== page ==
Now consider Fran and Bill, a hypothetical married couple with two preschool children. Both work full-time and earn a combined income of $47,700. We'll assume they pay $7,000 for child care ($30 a day, five days a week), and $3,650 in Social Security and Medicare taxes. This leaves about$37,000 (still nearly twice the poverty threshold), or about $3,100 a month, to pay all other expenses. We don't have to elaborate on the details to reach an obvious conclusion: It's a lot easier, given economies of scale, for Fran and Bill to meet their family's basic living expenses on $3,100 a month than it is for Meg to cover her basic living expenses on $740 a month.
Moreover, at their income level, Fran and Bill are more likely than Meg to receive benefits at work, such as paid health insurance premiums or contributions to a retirement plan, none of which count as income on their tax return. This means that their actual income may be greater than $47,700, yet they still don't owe any income tax. Meg probably has only her $9,600 because jobs at her salary level usually offer no benefits.
If the scandal here were limited to Meg's income tax of $30 on the difference between her $9,300 tax threshold and the $9,600 poverty threshold, our outrage would be limited. But if Congress is going to recognize, as it should, that a family of four needs income far in excess of its poverty threshold before it can afford to pay an income tax, simple tax justice requires that the same principle be extended to a single person. We may debate the income level at which the change should be made, but I believe the starting point of the discussion should be no less than $1,200 to $1,500 a month ($14,400 to $18,000 a year), from which the federal government will subtract 7.65 percent for Social Security and Medicare taxes. With these new thresholds, we're talking about roughly 8 million to 11 million additional single people who would be protected from being taxed; and in their cases, the tax savings would range from a few hundred dollars to more than $1,000 a year -- amounts vitally important to them.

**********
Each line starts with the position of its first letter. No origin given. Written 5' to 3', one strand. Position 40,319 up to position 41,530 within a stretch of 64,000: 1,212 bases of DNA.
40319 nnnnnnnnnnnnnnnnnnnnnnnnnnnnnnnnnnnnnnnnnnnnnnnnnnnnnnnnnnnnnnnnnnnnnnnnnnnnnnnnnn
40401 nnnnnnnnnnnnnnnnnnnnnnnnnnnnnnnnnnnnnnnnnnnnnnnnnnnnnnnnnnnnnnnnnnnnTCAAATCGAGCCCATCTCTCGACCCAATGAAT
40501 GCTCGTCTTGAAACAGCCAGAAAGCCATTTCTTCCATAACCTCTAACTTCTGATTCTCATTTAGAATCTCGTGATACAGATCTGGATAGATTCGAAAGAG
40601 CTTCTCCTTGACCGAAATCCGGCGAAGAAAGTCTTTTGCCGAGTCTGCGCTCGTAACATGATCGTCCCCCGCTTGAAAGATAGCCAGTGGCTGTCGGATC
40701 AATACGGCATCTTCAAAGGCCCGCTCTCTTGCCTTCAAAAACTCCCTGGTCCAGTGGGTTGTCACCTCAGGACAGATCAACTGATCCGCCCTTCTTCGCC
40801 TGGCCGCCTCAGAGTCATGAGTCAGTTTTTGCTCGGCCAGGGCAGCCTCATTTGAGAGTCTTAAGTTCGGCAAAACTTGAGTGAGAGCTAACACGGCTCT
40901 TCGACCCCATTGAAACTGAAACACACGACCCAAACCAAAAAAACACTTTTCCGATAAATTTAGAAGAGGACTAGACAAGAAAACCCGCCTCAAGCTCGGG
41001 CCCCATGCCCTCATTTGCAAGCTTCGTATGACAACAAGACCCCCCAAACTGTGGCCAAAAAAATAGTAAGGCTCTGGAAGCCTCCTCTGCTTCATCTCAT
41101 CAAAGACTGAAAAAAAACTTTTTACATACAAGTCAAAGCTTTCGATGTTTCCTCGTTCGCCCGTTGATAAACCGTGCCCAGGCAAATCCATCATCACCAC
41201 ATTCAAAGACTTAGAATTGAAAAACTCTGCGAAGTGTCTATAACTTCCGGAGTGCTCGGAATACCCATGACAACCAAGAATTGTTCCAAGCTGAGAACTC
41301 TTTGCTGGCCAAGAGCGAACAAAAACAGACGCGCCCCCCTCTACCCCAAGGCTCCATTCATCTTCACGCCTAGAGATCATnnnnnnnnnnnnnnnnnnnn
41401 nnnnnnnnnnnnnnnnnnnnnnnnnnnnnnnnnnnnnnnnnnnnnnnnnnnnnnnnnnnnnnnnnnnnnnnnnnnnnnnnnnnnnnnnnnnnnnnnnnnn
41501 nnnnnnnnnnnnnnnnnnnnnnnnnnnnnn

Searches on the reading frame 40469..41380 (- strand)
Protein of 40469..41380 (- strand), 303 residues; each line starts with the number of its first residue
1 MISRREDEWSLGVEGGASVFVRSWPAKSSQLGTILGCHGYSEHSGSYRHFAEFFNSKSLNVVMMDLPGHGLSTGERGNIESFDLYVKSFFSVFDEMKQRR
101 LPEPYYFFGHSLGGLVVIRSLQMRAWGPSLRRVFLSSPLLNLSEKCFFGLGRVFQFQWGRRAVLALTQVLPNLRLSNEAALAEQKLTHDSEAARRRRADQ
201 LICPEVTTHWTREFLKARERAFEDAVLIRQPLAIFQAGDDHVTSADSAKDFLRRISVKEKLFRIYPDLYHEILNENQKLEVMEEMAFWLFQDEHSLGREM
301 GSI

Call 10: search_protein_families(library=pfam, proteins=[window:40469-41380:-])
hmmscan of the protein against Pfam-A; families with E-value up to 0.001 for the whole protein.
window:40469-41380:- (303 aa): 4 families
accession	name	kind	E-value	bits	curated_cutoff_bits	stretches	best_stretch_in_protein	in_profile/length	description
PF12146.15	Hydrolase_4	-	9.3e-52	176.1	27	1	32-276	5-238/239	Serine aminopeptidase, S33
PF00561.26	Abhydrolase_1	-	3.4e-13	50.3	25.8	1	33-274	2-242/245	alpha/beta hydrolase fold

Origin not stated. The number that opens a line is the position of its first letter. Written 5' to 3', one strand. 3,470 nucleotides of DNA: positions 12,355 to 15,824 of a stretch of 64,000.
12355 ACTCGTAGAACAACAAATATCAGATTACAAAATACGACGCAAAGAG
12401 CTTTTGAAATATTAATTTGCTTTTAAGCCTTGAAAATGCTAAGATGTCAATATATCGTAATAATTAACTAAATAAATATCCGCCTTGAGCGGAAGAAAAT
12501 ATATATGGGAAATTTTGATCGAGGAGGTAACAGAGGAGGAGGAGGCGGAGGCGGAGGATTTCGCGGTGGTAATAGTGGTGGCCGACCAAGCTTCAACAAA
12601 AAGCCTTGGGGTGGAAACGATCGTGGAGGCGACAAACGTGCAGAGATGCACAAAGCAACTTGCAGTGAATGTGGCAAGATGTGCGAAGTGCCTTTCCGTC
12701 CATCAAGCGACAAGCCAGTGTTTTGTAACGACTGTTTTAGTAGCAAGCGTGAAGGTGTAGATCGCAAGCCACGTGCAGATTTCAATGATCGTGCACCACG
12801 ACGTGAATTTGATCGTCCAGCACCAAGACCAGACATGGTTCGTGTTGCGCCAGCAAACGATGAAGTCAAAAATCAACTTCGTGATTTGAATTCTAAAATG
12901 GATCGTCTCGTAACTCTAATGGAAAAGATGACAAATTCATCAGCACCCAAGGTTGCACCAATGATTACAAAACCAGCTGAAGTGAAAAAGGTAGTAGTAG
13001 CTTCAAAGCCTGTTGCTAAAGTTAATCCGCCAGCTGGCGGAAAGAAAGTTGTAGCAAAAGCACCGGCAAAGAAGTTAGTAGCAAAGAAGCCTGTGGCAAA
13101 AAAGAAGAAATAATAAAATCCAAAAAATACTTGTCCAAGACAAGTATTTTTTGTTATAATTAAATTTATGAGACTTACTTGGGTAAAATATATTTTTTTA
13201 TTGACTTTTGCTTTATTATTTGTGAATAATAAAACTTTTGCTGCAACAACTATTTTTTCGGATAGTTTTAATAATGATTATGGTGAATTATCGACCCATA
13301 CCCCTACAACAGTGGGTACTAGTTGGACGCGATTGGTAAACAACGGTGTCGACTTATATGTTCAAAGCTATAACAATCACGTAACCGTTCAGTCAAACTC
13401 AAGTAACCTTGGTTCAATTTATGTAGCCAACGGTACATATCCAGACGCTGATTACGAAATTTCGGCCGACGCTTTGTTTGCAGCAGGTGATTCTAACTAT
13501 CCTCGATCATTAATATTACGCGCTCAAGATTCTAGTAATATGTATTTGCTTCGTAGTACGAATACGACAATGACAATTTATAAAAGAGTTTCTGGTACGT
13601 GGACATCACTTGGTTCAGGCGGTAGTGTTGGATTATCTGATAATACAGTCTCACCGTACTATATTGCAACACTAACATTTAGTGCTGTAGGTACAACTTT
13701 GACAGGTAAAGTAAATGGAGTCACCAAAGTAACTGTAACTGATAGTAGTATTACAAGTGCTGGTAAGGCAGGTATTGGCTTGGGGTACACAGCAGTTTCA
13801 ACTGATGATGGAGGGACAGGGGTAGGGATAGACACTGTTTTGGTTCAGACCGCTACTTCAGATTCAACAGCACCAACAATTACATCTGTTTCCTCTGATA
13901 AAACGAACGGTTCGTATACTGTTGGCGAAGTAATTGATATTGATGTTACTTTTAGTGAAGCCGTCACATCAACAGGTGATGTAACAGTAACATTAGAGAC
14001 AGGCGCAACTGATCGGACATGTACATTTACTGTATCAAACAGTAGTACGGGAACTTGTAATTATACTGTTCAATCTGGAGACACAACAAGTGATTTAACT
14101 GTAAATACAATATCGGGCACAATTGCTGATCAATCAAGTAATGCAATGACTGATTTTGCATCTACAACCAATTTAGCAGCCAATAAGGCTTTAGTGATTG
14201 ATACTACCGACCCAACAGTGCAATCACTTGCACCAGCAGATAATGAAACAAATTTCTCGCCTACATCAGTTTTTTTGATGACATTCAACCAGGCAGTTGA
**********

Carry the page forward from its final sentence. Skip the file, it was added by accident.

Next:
But I would go further. The injustice is not limited to singles who should be spared paying any tax. The initial tax threshold for all singles, including those with higher incomes, should be set so that not one of them pays a tax until their income exceeds a level we regard as necessary to meet basic living expenses. This is what Congress does for that family of four; this is what voters should insist it do for the household of one. Until that time, the great majority of singles in this country can legitimately argue that, at least for tax purposes, they are treated like second-class citizens.
Singles know this is a big election year. They also should know that, in the past, they have had a poor voting record, which no doubt goes far toward explaining their treatment under the tax laws. If singles were to let their candidates for Congress and the White House know that they are going to vote in droves this year, and that they expect to vote for candidates who promise to fix these tax injustices, I'm betting plenty of those candidates would listen up.
John Fox teaches tax policy at Mount Holyoke College in South Hadley, Mass. His most recent book is "10 Tax Questions the Candidates Don't Want You To Ask."